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Definitely, School, and Control: What is the funniest loophole you have ever seen? Kevin Yue, studied at Massachusetts Institute of Technology When I was in school, they held a robotics competition. It was pretty simple, conceptually. You had to make a firefighting robot. It would have to navigate a maze, find a candle and put it out (fully automated, no remote control). I can't remember the exact size but I think the robot had to be smaller than 1 foot in length, width, and height Scoring was as follows. You start with your time (how long it takes to search every room and put out the candle), and get deductions (bonus points) if your robot: Put out the candle with anything other than a fan (water, for instance) Searched every room, didn't just stop at the one with the candle Could separate into parts to search rooms in parallel Operated on very little code (there were a few benchmarks for this) I entered a block of dry ice: It basically just had a spring-powered hammer to shatter it into little pieces when the start timer went (so that it would evaporate faster) It basically just had a spring-powered hammer to shatter it into little pieces when the start timer went (so that it would evaporate faster) In seconds the entire maze was filled with a white fog and the candle was definitely out. I had the fastest time by a landslide even before you counted my deductions: Didn't use a fan? Check Search every room? Check Separate into parts to put out fires in parallel? Check I think I could've been the only person in history to ever win a robotics competition without writinga single line of code or soldering a single wire. But alas, the judges disqualified me by unanimous vote. WHY ARE YOU BOOING ME? I'M RIGHT I see his robot as an absolute win
Definitely, School, and Control: What is the funniest loophole
 you have ever seen?
 Kevin Yue, studied at
 Massachusetts Institute of
 Technology
 When I was in school, they held a robotics
 competition.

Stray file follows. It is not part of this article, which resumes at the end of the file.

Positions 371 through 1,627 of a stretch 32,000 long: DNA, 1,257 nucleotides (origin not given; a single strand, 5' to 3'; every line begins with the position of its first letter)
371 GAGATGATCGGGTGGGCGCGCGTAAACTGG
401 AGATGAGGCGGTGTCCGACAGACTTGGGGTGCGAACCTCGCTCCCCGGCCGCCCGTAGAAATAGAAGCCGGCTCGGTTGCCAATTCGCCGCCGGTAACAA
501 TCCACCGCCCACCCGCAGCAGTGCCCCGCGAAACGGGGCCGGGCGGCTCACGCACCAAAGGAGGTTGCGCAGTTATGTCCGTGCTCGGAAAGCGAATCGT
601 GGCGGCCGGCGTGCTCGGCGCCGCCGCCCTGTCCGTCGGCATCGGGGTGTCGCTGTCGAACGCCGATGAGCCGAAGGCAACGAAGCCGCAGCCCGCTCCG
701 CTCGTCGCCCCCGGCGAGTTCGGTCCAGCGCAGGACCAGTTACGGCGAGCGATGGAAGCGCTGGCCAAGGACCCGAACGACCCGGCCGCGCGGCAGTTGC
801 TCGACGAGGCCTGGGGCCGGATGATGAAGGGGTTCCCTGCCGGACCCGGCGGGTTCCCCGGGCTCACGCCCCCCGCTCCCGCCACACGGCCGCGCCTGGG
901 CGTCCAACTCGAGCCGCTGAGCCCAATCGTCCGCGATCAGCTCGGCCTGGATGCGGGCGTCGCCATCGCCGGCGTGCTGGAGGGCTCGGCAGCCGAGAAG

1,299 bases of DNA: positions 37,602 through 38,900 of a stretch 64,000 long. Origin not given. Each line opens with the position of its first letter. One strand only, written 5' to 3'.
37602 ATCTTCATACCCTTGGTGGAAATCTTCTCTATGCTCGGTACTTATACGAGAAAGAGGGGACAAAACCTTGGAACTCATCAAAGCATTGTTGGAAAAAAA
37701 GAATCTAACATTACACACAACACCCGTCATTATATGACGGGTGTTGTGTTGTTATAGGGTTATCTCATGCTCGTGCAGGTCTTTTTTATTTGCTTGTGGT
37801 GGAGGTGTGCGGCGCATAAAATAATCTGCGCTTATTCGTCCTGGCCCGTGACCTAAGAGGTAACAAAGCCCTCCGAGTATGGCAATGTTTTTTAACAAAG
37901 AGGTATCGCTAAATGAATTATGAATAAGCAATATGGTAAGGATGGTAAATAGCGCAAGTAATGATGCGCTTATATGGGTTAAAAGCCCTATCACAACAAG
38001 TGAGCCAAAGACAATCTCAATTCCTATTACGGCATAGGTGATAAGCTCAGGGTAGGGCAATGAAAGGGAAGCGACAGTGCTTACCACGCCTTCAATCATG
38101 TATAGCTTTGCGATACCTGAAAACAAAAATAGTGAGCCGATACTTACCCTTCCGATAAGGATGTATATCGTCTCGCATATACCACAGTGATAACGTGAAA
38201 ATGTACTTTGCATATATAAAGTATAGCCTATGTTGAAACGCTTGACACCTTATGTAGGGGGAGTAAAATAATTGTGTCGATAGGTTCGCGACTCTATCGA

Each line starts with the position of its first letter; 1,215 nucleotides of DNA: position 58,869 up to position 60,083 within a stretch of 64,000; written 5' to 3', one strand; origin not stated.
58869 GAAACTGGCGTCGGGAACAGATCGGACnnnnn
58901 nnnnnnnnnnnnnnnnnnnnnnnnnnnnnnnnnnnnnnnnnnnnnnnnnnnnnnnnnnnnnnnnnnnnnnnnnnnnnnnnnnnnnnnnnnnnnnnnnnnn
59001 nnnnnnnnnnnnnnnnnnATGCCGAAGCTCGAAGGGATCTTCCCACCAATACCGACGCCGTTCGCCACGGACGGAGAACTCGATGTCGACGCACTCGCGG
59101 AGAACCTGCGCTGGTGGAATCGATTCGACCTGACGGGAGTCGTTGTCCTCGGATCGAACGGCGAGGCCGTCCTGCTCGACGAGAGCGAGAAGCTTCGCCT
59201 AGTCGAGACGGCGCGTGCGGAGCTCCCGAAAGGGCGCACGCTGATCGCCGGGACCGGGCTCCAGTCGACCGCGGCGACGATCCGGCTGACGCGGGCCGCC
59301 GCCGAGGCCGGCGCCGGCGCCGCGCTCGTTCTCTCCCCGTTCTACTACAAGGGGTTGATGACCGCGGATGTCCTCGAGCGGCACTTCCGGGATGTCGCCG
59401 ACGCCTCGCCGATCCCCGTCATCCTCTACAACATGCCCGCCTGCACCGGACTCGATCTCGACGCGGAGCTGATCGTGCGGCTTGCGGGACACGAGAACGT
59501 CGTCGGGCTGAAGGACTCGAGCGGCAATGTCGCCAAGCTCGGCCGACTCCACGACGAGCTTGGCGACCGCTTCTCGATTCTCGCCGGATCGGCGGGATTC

It was pretty simple, conceptually. You had to
 make a firefighting robot. It would have to
 navigate a maze, find a candle and put it out
 (fully automated, no remote control). I can't
 remember the exact size but I think the robot
 had to be smaller than 1 foot in length, width,
 and height
 Scoring was as follows. You start with your
 time (how long it takes to search every room
 and put out the candle), and get deductions
 (bonus points) if your robot:
 Put out the candle with anything
 other than a fan (water, for instance)
 Searched every room, didn't just
 stop at the one with the candle
 Could separate into parts to search
 rooms in parallel
 Operated on very little code (there
 were a few benchmarks for this)
 I entered a block of dry ice:
 It basically just had a spring-powered
 hammer to shatter it into little pieces when
 the start timer went (so that it would
 evaporate faster)
 It basically just had a spring-powered
 hammer to shatter it into little pieces when
 the start timer went (so that it would
 evaporate faster)
 In seconds the entire maze was filled with a
 white fog and the candle was definitely out. I
 had the fastest time by a landslide even
 before you counted my deductions:
 Didn't use a fan? Check
 Search every room? Check
 Separate into parts to put out fires in
 parallel? Check
 I think I could've been the only person in
 history to ever win a robotics competition
 without writinga single line of code or
 soldering a single wire.
 But alas, the judges disqualified me by
 unanimous vote.
 WHY ARE YOU BOOING ME?
 I'M RIGHT
I see his robot as an absolute win

I see his robot as an absolute win